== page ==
Sometimes pages feel less responsive because of too many event handlers attached to different elements of the DOM tree which are then executed too often. That's why using event delegation is a good approach. If you have 10 buttons inside a
div, attach only one event handler to the div wrapper, instead of one handler for each button. Events bubble up so you'll be able to catch the event and figure out which button it originated from.
You also don't need to wait for the onload event in order to start doing something with the DOM tree. Often all you need is the element you want to access to be available in the tree. You don't have to wait for all images to be downloaded.
DOMContentLoaded is the event you might consider using instead of onload, but until it's available in all browsers, you can use the YUI Event utility, which has an
For more information check the YUI theatre's "High Performance Ajax Applications" by Julien Lecomte.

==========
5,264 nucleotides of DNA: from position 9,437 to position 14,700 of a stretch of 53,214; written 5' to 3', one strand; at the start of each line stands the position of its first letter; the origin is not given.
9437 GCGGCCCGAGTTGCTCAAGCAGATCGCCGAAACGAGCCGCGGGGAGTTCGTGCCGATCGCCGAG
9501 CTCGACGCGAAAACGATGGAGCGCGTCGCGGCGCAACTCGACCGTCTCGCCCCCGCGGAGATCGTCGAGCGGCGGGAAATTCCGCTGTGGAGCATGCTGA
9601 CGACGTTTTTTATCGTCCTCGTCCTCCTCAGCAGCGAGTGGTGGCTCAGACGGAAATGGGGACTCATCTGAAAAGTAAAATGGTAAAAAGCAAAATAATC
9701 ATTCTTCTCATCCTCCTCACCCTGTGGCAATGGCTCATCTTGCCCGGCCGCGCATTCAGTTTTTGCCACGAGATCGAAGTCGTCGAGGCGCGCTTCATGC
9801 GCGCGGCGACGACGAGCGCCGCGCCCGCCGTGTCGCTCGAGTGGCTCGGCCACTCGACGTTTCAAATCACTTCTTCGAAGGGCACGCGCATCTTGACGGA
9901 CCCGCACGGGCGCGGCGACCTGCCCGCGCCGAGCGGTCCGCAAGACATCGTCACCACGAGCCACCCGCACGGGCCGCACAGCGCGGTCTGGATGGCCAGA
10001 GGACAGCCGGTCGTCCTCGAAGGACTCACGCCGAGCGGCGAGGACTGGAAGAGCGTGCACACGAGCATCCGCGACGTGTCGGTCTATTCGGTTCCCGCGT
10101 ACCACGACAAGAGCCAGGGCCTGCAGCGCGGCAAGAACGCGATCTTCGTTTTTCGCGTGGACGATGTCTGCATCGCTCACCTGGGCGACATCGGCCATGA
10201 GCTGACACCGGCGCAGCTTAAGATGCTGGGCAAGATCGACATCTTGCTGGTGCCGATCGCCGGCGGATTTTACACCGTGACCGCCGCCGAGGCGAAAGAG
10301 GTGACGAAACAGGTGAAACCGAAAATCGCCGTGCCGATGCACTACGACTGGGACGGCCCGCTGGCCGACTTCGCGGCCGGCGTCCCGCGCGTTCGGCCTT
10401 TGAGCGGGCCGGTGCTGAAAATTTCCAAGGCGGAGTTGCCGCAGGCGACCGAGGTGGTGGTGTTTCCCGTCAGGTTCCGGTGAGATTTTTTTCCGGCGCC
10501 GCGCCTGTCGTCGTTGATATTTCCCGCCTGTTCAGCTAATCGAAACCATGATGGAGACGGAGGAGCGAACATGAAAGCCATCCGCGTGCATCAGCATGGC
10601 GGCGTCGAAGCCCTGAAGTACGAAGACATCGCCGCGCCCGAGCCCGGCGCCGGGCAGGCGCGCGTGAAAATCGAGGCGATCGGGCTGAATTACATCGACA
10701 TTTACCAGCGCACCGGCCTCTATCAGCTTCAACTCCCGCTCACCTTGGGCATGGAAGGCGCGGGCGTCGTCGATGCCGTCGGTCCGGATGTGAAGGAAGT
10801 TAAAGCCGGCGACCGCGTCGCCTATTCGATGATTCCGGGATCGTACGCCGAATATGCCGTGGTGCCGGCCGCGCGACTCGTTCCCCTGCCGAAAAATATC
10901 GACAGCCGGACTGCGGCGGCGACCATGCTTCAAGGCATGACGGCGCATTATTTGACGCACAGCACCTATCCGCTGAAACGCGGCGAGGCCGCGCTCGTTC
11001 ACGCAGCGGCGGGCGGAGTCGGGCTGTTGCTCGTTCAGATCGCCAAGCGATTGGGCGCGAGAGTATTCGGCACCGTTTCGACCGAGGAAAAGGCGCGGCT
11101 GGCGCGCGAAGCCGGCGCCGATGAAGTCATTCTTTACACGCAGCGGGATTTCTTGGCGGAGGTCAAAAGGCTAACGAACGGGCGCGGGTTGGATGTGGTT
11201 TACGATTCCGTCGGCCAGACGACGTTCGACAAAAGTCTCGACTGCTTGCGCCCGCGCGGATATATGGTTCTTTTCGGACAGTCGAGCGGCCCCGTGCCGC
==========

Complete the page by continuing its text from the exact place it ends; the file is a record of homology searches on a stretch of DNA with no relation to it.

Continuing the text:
Choose over @import
One of the previous best practices states that CSS should be at the top in order to allow for progressive rendering.
@import behaves the same as using
at the bottom of the page, so it's best not to use it.
AlphaImageLoader filter aims to fix a problem with semi-transparent true color PNGs in IE versions < 7. The problem with this filter is that it blocks rendering and freezes the browser while the image is being downloaded. It also increases memory consumption and is applied per element, not per image, so the problem is multiplied.
The best approach is to avoid
AlphaImageLoader completely and use gracefully degrading PNG8 instead, which are fine in IE. If you absolutely need
AlphaImageLoader, use the underscore hack
_filter as to not penalize your IE7+ users.
After a designer is done with creating the images for your web page, there are still some things you can try before you FTP those images to your web server.
- You can check the GIFs and see if they are using a palette size corresponding to the number of colors in the image. Using imagemagick it's easy to check using
identify -verbose image.gif